Going through a divorce can be a very stressful and life-changing time. There are many aspects individuals must consider when a rental property is involved in a divorce. We are here to guide you through some of those considerations.
The initial questions that must be answered include:
- Does the property currently have tenants? How long is the term of the lease?
- What is the annual cash flow of the property?
- Is the property in need of repairs or improvements?
- Does one party want to keep the property? Will they rent it out?
- How is the property titled?
- Is there a mortgage for the property? How is the mortgage titled? How much payment remains before the mortgage is paid off?
- Is the property suitable for one spouse to move into as their home?
- Does one or both spouses want to sell the property?
- Were there any non-marital l funds used to purchase or improve the property?
If the Property is Currently Rented
One option for the parties to consider if the property has positive cash flow (income) is to continue maintaining the property as rental property until the tenant’s lease expires. The income may be split or may be given to the spouse with lower income. This is an effective way to increase cash flow. After the lease has expired, parties may wish to continue splitting the income from the rental property or choose to sell or move into the property.
Buyout of Equity of the Other Party
What happens if one party wants to own the property individually? A buyout is an option that may be considered, including possible sources of funds available for the buyout and current or deferred payments to the other spouse. Other considerations include the following: (1) the equity of the home may be offset with another asset, (2) the title of the home may have to be transferred, and (3) the mortgage may need to be refinanced at a higher monthly cost.
Does the Property Have a Mortgage?
Most cases involve properties with mortgages. When it comes to the mortgage, it is important to keep in mind the remaining balance on the mortgage. In some cases, the mortgage may be assumable by one party. This will depend on the lender and the terms of the mortgage. Is the remaining mortgage an amount that can be paid off during asset division? Would the mortgage need to be refinanced or would the other party remain on the mortgage? In any path the parties choose, it is important to consider that the interest rate may increase and thus make the monthly payment too expensive for one party to pay individually. If refinanced, it would require a credit score check and ultimately lender approval.
If the Property is Suitable for One Spouse to Move Into As Their Home
Another option for the rental property is for one spouse to move into the house as their home. Some of the benefits of this option are that 1) the parties already own the home, 2) they may not need to refinance or obtain a new mortgage and 3) they may avoid capital gains tax on a sale if the spouse makes it their primary residence for at least two years. While this option may involve conversations regarding expiration of a tenant’s lease, mortgage payments and the value of the home, it may be an easier solution compared to the option of selling the property or having to buy a new home.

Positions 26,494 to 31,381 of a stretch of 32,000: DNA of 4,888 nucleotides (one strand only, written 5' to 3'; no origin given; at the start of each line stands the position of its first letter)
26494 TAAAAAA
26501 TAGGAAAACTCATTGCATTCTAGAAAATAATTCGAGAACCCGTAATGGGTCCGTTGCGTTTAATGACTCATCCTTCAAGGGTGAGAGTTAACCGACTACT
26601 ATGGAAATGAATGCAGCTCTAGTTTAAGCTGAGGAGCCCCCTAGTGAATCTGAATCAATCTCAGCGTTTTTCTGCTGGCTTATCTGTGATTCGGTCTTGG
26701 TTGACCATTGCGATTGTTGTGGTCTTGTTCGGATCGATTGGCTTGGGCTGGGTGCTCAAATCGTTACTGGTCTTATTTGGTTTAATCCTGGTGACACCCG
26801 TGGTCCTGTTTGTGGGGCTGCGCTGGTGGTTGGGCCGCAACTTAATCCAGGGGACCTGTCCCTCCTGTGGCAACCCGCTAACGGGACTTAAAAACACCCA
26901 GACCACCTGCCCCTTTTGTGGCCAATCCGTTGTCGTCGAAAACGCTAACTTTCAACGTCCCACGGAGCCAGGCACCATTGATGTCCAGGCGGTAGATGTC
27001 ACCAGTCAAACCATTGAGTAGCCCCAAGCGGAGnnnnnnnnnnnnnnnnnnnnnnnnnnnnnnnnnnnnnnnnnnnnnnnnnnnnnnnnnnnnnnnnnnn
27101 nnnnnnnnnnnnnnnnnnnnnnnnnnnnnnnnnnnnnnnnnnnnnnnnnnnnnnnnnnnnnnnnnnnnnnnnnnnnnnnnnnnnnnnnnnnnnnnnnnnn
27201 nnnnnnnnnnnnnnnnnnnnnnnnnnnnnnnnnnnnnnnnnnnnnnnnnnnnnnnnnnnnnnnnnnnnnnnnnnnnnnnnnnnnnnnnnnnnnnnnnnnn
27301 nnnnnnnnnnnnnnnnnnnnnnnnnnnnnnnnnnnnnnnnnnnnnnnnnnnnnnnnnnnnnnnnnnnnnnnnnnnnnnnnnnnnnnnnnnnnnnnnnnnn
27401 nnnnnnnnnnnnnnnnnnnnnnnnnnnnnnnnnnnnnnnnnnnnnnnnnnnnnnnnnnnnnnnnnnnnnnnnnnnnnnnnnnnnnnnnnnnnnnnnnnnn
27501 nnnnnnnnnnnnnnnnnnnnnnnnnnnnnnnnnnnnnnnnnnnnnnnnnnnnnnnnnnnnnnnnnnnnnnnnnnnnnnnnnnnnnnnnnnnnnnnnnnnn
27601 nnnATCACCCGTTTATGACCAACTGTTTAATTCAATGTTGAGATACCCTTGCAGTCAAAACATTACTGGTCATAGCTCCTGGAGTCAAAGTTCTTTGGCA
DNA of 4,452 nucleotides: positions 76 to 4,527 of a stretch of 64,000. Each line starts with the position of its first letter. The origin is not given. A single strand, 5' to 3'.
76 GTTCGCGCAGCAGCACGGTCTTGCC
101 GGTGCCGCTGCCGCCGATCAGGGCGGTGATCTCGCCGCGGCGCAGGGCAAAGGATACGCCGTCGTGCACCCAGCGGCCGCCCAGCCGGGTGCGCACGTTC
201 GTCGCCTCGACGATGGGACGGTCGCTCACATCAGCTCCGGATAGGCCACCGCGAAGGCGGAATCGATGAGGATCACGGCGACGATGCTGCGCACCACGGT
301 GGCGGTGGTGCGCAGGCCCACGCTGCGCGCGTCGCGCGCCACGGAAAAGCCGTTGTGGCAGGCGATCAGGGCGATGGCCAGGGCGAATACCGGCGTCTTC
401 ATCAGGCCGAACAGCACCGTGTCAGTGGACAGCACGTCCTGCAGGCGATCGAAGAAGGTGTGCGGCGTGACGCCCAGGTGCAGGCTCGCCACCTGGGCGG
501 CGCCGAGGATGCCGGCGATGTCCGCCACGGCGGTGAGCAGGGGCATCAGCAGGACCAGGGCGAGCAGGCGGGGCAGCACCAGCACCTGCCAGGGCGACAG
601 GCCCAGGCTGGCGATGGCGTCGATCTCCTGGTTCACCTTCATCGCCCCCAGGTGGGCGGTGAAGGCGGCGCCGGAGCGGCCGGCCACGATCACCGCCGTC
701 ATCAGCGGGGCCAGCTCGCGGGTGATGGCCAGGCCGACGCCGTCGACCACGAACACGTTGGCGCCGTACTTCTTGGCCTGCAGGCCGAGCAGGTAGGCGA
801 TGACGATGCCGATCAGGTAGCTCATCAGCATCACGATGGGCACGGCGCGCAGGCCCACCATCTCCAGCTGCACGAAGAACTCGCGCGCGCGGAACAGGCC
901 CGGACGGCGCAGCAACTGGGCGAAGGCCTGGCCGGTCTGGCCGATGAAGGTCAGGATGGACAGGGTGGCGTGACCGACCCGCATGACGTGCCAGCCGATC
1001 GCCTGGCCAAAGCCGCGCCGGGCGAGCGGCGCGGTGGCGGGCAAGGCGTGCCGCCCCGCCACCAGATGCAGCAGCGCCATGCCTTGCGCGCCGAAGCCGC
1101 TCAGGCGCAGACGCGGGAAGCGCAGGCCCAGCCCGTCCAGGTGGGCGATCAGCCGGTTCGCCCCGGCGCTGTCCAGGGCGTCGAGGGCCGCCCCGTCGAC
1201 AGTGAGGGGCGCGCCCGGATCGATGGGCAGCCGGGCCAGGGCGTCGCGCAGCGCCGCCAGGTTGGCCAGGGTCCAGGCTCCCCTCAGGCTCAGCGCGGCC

Sell the Property
Parties may decide to sell the property after they have dealt with the possible tenants and mortgage. During this process the homeowners would generally meet with an agreed-upon real estate agent to give them a listing price or an estimate of a realistic sales range. If there is deferred maintenance, they may also opt to meet with an experienced home inspector to assess what work needs to be done to ready the house for sale. To determine the net cash proceeds, sales costs, capital gains tax, any depreciation recapture and any rental loss carry forwards would be considered. This would help the parties understand the underlying asset value of the property.
What Happens if the Rental Property was Bought or Improved With Nonmarital Assets?
Non-marital assets include any assets acquired outside the marriage. This is important to consider when discussing options regarding what will happen with the rental property. Nonmarital assets may include premarital, gifted or inherited assets. If nonmarital assets were used toward the purchase or improvements to the rental property, there would be a non-marital component to the equity of the property. The parties may decide to trace the sources of funds used toward the home to determine the amount of marital and nonmarital equity in the house.
Divorce is often a challenging and confusing period. We are here to help guide you to make educated and informed decisions and understand the possibilities while evaluating options. Having a clear understanding of different factors to consider when a rental property is involved in a divorce is crucial to reach a fair and equitable division of the assets.
Please contact the Divorce Financial Planning team via our online contact form for more information.
Councilor, Buchanan & Mitchell (CBM) is a professional services firm delivering tax, accounting and business advisory expertise throughout the Mid-Atlantic region from offices in Bethesda, MD and Washington, DC.